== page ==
Okay. This first off is not any sort of criticism of any pope, council, or the Church today.
This is an observation. There have been five popes made Saints who served in the past 500 years. Ten in the past 1,000!
The Church, it seems, is fast tracking all of the conciliar popes, to the point John XXlll didn’t even have a second miracle. Even John Paul l is now a venerable. What is this? Besides John XXlll, Paul Vl, and John Paul ll, the only popes who served in the past 500 years made Saints are Pius V, from the mid 16th century, and Pius X, from the early 20th century. Are we to believe that all of these Council and post Council popes are somewhat holier than about 50 other popes from the past 500 years? What about Pius lX who was the longest reigning pope in history, defined the Immaculate Conception, and called on the first Vatican Council? Not going to get into conspiracies here but if John Paul l is the next pope made Saint, it will be pretty hard to not think that something is going on.
Okay. This first off is not any sort of criticism of any pope, council, or the Church today.
St. John Paul II was incredibly holy. That can’t be denied. While you can criticize certain elements of his papacy (he was still human), he was undoubtedly a living saint. The people of God DEMANDED his canonization the moment he went to his reward.
That said, there does seem to be a push, as you say, to canonize recent popes. I think part of it is due to modern communications. In the past century or so, the papacy has become “larger than life”, and popes more revered and powerful than ever before, in terms of actual practical influence, as they can now reach every corner of the earth instantaneously. Most popes were distant abstract figures for the vast majority of Catholics.
Why are you being intentionally provacative?
What exactly about each of these popes makes you think they weren’t holy men, and therefore shouldn’t have been canonized?
The conciliar popes have been open to the world we actually live in, not just the world of the Vatican. Since Saint John XXIII there has been a complete change in the church, which has meant that we are living in a world of a new Pentecost…the second Pentecost…an event just as great and awe inspiring as the first Pentecost.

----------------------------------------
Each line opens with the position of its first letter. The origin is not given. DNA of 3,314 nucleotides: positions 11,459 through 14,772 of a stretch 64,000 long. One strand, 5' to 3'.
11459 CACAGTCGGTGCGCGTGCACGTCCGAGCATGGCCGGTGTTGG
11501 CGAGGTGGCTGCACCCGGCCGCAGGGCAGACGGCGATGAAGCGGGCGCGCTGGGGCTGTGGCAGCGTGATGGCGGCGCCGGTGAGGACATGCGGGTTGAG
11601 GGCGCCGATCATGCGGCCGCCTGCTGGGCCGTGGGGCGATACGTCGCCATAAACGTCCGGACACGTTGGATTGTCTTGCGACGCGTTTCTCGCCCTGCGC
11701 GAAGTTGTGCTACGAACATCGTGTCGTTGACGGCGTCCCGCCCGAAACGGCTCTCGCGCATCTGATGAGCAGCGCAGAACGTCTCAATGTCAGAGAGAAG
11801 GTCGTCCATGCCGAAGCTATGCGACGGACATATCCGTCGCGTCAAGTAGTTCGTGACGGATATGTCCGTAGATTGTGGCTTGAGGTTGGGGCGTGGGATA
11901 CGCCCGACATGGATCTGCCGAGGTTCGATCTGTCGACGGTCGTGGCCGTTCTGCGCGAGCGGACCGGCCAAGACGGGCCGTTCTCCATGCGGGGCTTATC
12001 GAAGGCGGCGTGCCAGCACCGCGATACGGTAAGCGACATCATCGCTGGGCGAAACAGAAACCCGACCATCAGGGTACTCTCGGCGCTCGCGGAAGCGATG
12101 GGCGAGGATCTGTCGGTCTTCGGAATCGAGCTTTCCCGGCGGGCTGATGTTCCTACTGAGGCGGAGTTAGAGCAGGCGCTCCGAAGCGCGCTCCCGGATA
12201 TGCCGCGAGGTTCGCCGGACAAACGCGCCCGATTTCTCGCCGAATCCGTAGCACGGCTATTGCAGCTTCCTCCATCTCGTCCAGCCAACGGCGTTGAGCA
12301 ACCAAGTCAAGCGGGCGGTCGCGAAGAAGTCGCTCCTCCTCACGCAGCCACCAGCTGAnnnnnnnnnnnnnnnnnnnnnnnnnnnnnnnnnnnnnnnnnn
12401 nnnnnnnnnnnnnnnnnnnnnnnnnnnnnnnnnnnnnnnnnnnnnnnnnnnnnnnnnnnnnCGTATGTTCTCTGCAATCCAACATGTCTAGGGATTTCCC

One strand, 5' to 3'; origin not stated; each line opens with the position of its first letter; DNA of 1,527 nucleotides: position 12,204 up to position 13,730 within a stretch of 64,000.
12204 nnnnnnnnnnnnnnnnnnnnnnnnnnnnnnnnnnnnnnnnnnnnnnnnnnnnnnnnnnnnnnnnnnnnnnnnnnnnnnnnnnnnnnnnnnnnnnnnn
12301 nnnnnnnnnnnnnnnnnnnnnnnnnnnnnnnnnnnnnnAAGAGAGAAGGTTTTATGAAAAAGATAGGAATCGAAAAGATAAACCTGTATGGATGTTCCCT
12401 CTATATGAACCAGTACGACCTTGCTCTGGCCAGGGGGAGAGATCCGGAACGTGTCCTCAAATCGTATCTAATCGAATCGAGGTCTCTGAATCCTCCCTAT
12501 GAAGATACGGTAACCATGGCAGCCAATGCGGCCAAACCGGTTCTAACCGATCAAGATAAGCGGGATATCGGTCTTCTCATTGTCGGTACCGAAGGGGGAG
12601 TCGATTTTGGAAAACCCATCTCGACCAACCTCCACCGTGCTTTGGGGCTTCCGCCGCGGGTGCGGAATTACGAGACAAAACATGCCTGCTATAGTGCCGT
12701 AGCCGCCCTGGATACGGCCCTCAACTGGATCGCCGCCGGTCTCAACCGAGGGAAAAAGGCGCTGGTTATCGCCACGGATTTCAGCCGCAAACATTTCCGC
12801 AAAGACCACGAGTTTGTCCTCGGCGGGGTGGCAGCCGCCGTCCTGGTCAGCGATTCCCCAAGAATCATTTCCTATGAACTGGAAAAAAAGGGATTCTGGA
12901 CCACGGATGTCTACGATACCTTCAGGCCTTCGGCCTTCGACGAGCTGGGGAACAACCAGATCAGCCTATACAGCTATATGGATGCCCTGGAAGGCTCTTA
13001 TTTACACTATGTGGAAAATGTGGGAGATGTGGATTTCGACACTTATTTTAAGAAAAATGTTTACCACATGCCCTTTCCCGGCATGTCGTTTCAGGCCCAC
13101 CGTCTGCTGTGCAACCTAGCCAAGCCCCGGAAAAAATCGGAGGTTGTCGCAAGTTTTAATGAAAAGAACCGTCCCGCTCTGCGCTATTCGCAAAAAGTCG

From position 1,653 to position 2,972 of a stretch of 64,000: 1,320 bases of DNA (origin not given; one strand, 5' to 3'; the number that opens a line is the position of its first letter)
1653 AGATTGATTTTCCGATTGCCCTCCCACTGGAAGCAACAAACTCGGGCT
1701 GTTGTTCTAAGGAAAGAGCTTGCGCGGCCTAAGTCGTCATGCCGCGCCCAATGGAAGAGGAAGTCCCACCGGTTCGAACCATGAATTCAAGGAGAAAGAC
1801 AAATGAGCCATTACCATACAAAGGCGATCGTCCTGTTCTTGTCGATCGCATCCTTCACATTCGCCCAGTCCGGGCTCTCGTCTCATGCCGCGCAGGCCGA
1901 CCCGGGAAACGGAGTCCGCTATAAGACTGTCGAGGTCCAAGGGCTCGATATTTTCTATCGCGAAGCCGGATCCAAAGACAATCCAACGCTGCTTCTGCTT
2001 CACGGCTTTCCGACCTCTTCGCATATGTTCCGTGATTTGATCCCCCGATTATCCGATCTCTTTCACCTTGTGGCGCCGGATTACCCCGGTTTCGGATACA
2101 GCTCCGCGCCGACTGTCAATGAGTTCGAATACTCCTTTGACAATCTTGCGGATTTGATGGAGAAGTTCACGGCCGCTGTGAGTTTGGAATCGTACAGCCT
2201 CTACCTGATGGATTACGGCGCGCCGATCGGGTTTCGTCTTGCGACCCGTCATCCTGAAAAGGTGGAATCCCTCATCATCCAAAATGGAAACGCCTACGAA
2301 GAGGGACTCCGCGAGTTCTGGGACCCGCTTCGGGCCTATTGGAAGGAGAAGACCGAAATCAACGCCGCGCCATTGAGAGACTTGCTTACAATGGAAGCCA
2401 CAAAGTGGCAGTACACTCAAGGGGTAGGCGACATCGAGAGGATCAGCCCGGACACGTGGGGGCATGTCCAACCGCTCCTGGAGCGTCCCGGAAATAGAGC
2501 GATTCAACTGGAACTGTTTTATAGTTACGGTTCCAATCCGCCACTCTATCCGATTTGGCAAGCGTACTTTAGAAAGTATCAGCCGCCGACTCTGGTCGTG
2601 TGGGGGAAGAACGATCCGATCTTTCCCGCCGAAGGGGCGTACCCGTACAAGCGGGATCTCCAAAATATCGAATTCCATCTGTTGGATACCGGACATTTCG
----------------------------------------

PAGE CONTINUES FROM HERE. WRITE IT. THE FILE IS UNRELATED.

That is why it is no surprise we have had consistently saintly popes.
Am I right in thinking that the recent Popes who’ve been canonised or declared venerable outnumber the married, non-martyred men who have been raised to this status over the same period? In fact if we take away martyrs and the fathers of women saints, are there any married men who have been canonised in the last hundred years?
He’s currently a Beati, so just one step away from saint. Pray for his cause and he might get there soon.
There are currently a dozen Popes in the canonization pipeline as Blesseds, Venerables and Servants of God, and most of them are from hundreds of years ago, although I suppose some of them who reigned in say the 1700s or 1600s would fall within your “past 500 years” complaint. I note that there are also some Popes on the list who go back to the 1100s, 1200s and 1300s.
I would further imagine that when a Pope becomes very remote in time, it is harder to keep his cause active and get a lot of contemporary lay people interested like they would be for a more recent Pope.
Most of these Popes from the 1100s, 1200s, 1300s, even 1700s, like most of the other saints of their era, are not that well known to contemporary people and therefore there are fewer people praying for their intercession and cause, unless the Pope was a member of a religious order who is pushing the cause and has the whole order supporting their saints-in-progress.